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Water for Colorado Votes:
Investing in Local Water Projects

Oct 20, 2020

This year, we’ve seen raging wildfires harm our forests and waterways, increasingly severe droughts put our farms and ranches at risk, and decreasing water supplies threaten our long-term water security. Colorado’s communities struggle more as a result of climate change with each passing year and are understandably wary of what’s to come. Even so, communities are stepping up and taking action by proposing, planning, and executing local projects that safeguard water systems and support Colorado’s rivers.  Advocating for and investing in these projects is one of the most effective ways to help mitigate the effects of climate change and make our rivers and our communities more resilient. This election, each of us must step up for our waterways and use our vote to advocate for Colorado’s rivers–on which we all depend. 

Redburn Ranch, Upper Dolores River

Earlier this year, we launched our interactive Colorado Water Plan Grant Projects Map, a resource for all Coloradans, from citizens and community leaders to decision-makers and river advocates, to learn more about the work happening across Colorado to ensure we have ample clean water supplies alongside healthy flowing rivers. The water Coloradans use to drink, irrigate crops, recreate, and sustain our communities is water that we share with wildlife that depend on our rivers, streams, and lakes. To protect these precious resources, the state’s Water Plan Implementation Grant Program provides funds for local projects that will improve stream flows, decrease pollution, and ensure we have ample clean water for decades to come. 

This interactive map shows the projects that have been awarded grants via the state’s Water Plan Implementation Fund as well as potential future projects that have been developed by local stakeholders demonstrating the need for additional funding. The Water for Colorado Coalition worked with several communities to further highlight seven projects on our website with short videos that show how beneficial these projects have been for the health of their rivers and the quality of life of their residents. Here are a few examples:

  • Redburn Ranch (Upper Dolores River): Over time, high flows in the Upper Dolores River built a rock dam, impeding fish migration along the river. Restoration efforts funded by the Colorado Water Plan have alleviated the problem, benefitting local landowners by increasing access to water used for irrigation and enhanced fishing opportunities. Watch the Video Here.
  • Middle Colorado Water Plan: A multi-use project, the Middle Colorado Water Plan assesses the Colorado River mainstem and other important tributaries, as well as conducts agricultural research to better identify projects that benefit irrigation infrastructure. The various projects in this plan benefit a wide range of water users thanks to funding from the Colorado Water Plan. Watch the Video Here.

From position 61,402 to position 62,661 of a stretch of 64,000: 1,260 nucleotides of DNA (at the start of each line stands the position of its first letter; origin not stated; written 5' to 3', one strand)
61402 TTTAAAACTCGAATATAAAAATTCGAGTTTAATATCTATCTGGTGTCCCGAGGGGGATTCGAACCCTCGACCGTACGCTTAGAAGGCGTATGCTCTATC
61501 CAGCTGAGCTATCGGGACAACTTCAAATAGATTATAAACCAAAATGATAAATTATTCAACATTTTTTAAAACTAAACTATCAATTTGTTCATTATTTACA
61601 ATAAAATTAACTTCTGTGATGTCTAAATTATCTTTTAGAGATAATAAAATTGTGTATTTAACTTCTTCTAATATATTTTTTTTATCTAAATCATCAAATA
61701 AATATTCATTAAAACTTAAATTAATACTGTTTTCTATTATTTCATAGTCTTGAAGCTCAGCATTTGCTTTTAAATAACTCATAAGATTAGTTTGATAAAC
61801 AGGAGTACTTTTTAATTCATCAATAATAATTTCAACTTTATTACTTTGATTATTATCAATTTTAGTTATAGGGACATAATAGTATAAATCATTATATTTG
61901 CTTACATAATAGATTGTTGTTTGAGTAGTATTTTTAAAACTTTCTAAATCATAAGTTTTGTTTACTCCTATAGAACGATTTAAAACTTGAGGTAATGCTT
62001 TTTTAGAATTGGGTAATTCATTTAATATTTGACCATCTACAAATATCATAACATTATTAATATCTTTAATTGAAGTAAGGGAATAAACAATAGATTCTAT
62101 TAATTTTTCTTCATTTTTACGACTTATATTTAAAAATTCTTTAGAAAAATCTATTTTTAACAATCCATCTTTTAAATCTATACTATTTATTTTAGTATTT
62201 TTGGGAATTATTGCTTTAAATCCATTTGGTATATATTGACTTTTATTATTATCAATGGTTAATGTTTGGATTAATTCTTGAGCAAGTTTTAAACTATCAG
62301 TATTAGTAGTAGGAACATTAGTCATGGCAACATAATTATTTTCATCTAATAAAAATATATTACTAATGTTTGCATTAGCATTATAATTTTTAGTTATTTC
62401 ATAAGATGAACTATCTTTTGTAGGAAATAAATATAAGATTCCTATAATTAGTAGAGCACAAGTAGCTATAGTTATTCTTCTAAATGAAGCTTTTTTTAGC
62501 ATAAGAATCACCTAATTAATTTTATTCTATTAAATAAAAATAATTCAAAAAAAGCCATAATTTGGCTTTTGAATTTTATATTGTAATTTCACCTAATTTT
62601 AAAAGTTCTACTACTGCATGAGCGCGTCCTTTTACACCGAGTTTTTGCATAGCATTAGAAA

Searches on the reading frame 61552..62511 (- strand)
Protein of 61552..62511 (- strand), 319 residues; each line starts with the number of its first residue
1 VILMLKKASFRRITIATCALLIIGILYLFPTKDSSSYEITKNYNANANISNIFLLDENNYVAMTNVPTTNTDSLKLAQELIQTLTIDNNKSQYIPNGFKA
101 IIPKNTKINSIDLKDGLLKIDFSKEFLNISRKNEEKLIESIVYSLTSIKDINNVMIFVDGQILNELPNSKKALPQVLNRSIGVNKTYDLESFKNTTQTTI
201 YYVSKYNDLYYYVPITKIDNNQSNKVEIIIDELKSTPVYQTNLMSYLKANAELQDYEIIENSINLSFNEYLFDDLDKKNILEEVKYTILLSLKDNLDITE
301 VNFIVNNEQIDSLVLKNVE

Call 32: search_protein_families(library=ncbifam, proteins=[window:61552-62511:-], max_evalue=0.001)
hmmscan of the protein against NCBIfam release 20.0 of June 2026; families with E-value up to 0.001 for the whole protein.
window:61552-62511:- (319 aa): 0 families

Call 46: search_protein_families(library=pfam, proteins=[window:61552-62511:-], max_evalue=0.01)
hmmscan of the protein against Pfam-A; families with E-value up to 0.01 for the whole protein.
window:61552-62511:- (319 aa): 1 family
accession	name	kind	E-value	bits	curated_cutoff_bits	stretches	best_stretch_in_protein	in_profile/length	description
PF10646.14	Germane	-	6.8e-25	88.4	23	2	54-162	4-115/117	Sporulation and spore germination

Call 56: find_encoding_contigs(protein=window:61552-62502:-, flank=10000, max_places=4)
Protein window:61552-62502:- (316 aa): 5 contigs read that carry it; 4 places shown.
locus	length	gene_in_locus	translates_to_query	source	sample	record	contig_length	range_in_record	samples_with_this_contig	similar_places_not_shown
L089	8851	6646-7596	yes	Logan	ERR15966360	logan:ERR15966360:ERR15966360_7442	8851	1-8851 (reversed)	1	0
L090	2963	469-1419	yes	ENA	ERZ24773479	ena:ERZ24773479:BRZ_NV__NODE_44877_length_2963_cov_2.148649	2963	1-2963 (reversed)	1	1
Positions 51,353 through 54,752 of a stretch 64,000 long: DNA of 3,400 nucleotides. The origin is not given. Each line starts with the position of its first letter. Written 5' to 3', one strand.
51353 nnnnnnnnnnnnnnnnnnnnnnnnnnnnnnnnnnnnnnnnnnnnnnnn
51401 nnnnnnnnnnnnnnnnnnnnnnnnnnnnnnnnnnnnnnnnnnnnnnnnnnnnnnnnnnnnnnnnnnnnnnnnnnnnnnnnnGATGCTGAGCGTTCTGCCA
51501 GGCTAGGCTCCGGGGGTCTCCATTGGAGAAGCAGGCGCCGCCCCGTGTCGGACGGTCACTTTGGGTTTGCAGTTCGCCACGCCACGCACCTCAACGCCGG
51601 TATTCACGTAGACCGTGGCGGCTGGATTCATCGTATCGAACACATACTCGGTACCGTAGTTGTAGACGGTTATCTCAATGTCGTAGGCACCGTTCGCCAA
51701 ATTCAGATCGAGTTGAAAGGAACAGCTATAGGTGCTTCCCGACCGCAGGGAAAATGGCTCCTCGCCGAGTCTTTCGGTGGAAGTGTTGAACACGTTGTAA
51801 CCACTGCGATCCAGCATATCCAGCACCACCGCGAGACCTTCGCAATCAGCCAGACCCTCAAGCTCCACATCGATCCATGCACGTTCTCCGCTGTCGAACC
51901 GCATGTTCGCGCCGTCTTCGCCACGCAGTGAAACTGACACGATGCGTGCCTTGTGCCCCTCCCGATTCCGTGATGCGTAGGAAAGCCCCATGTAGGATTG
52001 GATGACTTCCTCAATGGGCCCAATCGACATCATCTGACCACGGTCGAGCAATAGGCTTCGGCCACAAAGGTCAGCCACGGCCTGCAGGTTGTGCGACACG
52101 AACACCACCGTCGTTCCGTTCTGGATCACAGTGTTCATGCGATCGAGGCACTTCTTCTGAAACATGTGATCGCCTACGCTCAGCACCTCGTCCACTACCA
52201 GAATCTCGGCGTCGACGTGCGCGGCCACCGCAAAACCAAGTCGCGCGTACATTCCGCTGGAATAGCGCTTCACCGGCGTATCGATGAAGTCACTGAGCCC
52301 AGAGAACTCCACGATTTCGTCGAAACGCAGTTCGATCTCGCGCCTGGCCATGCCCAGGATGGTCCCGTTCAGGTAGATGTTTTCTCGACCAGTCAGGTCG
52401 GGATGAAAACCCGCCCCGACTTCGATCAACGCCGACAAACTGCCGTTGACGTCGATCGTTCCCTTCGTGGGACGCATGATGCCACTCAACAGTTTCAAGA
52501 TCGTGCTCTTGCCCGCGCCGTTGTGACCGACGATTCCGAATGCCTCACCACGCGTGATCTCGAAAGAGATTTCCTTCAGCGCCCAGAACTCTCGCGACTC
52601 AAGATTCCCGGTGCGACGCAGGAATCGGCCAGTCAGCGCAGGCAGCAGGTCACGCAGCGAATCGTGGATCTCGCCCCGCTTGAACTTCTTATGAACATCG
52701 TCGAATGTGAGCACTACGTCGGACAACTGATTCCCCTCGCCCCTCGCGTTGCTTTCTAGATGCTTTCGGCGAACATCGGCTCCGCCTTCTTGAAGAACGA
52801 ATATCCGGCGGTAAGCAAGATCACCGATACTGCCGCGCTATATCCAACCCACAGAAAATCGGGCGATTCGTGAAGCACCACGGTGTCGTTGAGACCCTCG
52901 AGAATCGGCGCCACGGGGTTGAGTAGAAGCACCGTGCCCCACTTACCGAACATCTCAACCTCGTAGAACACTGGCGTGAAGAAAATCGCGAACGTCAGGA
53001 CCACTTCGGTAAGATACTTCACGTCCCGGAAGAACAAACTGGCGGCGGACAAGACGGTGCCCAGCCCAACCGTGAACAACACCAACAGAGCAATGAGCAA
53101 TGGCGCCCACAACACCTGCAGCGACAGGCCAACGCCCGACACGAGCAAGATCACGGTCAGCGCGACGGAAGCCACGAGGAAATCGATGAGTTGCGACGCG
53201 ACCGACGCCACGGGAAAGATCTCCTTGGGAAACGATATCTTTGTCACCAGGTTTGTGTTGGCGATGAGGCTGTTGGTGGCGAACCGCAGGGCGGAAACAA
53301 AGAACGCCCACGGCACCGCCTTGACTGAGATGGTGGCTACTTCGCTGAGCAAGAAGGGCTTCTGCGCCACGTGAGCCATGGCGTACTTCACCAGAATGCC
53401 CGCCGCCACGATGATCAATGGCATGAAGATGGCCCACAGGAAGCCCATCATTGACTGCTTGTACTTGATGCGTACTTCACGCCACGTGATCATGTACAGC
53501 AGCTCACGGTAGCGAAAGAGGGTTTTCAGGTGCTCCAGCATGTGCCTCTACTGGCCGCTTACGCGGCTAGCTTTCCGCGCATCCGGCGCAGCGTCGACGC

• Weaver Ditch Project: Funds from the Colorado Water Plan have supported the Weaver Ditch Project in restoring the natural flows of the Crystal River and protecting the animals dependent upon them. This project aims to connect people to the Crystal River, the source of the Weaver Ditch’s water. Watch the Video Here.

These projects can help make our communities more sustainable, ensure safe drinking water for all Coloradans, help our economy thrive, and protect water resources and wild ecosystems for future generations. The map has all the information you need to learn more about local efforts to conserve and protect water, as well as videos that tell these communities’ stories and show the beautiful rivers these projects have benefited. 

As this year’s election draws near, don’t miss your chance to take action for Colorado’s water future. Check out our voting resources page to find information and links to help you make a plan to vote this election. Investing in projects like the ones mentioned above will protect clean drinking water, protect against flooding, and help local economies and fish and wildlife habitat for future generations. Be an advocate for Colorado’s rivers–and vote your whole ballot! And make sure your friends and family have a plan to vote, too. 

Take action for your rivers this election – visit our Water for Colorado Voting page for resources and make a plan to vote today.


Wildfire in Our Watersheds

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